Prescriptions

How to Order Your Repeat Medication

Highlighted below are the options for requesting medication:

  • Online - register for online request of repeat medications and appointments
  • Once you have online access, you can use the patient access app to request your medication
  • Written request (posted or left in our medication request box)
  • Pharmacy Phone App
  • Setting up repeat dispensing, so that you don't have to order your medications any more!

Please note that for your safety, we cannot take verbal requests for any medication over the phone or in person. We do however allow exceptions for individuals who are housebound and have no access to online services.

Please allow at least 48 hours for prescriptions to be processed and remember to take weekends and bank holidays into account.

Medication Reviews

Patients on repeat medication will be asked to see a doctor, nurse practitioner or practice nurse at least once a year to review these regular medications and notification should appear on your repeat slip. Please ensure that you book an appropriate appointment to avoid unnecessary delays to further prescriptions.

Please remember to book blood tests at least one week in advance of your medication review if required.

Private Hospital Prescriptions

If you are given a private prescription by a specialist at the hospital, it will only be converted to an NHS prescription at the discretion of the on-call doctor. Please allow 48 hours for us to complete this.

Sometimes medications cannot be converted to an NHS script, the doctor will explain why if we are unable to do so. 

Travelling Abroad

If you need medication for a stable long-term health condition, we can supply you with a prescription for extra supply of medication to cover your holiday abroad. The maximum duration of additional medications supplied on the NHS is 3 months for most medications.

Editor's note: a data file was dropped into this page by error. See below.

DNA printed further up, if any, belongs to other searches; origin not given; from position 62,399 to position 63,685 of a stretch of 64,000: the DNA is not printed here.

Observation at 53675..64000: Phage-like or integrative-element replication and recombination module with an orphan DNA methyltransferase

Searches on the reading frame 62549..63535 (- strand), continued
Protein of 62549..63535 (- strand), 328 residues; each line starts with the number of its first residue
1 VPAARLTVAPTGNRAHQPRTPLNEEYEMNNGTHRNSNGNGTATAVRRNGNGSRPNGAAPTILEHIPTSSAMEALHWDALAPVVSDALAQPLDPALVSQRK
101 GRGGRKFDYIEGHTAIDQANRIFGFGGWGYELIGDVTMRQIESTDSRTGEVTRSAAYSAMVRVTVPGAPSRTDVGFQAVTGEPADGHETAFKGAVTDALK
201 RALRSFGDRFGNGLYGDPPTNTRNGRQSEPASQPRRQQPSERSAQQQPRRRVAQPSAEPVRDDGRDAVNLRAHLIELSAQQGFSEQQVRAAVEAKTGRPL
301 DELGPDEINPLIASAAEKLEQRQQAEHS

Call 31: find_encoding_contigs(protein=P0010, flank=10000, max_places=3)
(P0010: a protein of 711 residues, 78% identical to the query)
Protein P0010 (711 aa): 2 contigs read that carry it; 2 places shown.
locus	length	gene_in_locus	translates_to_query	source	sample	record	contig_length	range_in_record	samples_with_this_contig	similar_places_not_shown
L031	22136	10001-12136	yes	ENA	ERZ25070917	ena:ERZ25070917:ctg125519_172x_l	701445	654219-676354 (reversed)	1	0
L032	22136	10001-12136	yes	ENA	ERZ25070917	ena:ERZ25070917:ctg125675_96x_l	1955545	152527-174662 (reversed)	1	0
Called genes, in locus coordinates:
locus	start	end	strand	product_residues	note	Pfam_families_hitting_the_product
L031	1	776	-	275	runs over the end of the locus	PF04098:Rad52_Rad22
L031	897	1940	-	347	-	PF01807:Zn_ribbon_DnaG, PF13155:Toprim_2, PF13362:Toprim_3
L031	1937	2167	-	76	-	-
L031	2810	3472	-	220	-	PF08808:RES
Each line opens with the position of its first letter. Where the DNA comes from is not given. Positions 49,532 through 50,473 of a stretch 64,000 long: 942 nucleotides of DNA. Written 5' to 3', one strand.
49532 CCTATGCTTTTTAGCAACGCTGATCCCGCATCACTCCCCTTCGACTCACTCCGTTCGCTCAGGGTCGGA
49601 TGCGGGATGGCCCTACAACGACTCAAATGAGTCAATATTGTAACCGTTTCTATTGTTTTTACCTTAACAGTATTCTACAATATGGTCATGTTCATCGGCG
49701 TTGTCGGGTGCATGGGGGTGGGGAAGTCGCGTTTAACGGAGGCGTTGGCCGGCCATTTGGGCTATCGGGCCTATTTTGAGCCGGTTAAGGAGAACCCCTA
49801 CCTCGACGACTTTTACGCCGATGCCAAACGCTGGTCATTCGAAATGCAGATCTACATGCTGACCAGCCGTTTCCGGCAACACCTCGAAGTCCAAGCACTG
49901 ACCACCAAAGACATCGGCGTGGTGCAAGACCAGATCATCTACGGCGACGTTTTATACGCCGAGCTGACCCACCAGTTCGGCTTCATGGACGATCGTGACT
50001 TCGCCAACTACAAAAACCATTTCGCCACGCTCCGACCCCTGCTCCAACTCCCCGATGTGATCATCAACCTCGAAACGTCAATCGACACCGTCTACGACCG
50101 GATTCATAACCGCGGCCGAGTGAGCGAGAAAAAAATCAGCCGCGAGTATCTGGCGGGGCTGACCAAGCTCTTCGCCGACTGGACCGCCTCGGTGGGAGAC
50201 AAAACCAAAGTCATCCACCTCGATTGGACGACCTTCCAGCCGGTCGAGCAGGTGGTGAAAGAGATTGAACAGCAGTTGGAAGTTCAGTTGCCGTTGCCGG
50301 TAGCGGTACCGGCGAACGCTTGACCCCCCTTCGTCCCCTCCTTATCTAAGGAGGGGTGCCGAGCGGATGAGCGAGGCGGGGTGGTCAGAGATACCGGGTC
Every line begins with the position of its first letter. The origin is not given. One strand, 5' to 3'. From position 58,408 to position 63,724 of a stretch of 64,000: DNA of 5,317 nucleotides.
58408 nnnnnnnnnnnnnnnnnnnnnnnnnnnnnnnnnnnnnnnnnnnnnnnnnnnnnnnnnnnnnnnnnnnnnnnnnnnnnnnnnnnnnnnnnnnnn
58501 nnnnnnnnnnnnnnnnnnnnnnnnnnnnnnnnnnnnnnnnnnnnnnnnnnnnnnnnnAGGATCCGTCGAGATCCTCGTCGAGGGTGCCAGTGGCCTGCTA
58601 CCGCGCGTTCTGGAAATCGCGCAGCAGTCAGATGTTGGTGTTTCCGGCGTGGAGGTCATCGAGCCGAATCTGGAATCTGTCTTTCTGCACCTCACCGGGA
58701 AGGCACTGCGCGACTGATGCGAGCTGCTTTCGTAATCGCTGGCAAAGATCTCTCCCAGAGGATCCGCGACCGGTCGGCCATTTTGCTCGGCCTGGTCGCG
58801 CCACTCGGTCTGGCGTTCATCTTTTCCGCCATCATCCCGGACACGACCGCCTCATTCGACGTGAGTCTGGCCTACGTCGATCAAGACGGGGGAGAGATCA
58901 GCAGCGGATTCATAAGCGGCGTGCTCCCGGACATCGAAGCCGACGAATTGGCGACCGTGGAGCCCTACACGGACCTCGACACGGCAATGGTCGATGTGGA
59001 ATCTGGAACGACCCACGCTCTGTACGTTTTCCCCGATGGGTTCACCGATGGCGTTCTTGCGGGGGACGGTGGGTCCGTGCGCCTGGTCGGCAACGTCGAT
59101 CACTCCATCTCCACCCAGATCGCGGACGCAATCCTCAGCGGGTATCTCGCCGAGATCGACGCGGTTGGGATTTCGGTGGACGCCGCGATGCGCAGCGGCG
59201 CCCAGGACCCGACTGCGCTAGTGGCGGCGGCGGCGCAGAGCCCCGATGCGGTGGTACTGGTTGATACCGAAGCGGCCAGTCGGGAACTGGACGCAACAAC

Before we can supply you with medication to cover your holiday, the GP will need to consider factors such as the type of medication you are taking and local polices around supply of medication to cover long holidays. For example, if you are taking a medicine which requires you to have regular monitoring or blood tests, your GP will need to consider this. Therefore, you should arrange to see your GP several weeks before you go away on holiday to discuss this.

Will my GP prescribe medication in case I'm ill when I'm away?

Please talk to one of our GPs about this. We will only give you an NHS prescription if we think that you need the medication. In most cases you will be advised to seek medical attention local to where you are staying as a temporary patient at a GP practice or if you are abroad seek medical attention at a local health provider.  

Check what medication you can take

Before you travel, find out if there are any restrictions on taking your medicine in and out of:

  • the UK
  • the country you're visiting

Some medicines available over the counter in the UK may be controlled in other countries. For more information, see Can I take my medicine abroad? and What is a controlled medicine (drug)?

When you return

If you're given any medication while you're away, try to find out if it's legal to bring it back into the UK. If you're in any doubt, declare it at customs when you come back. Read the answers to more questions about travel health.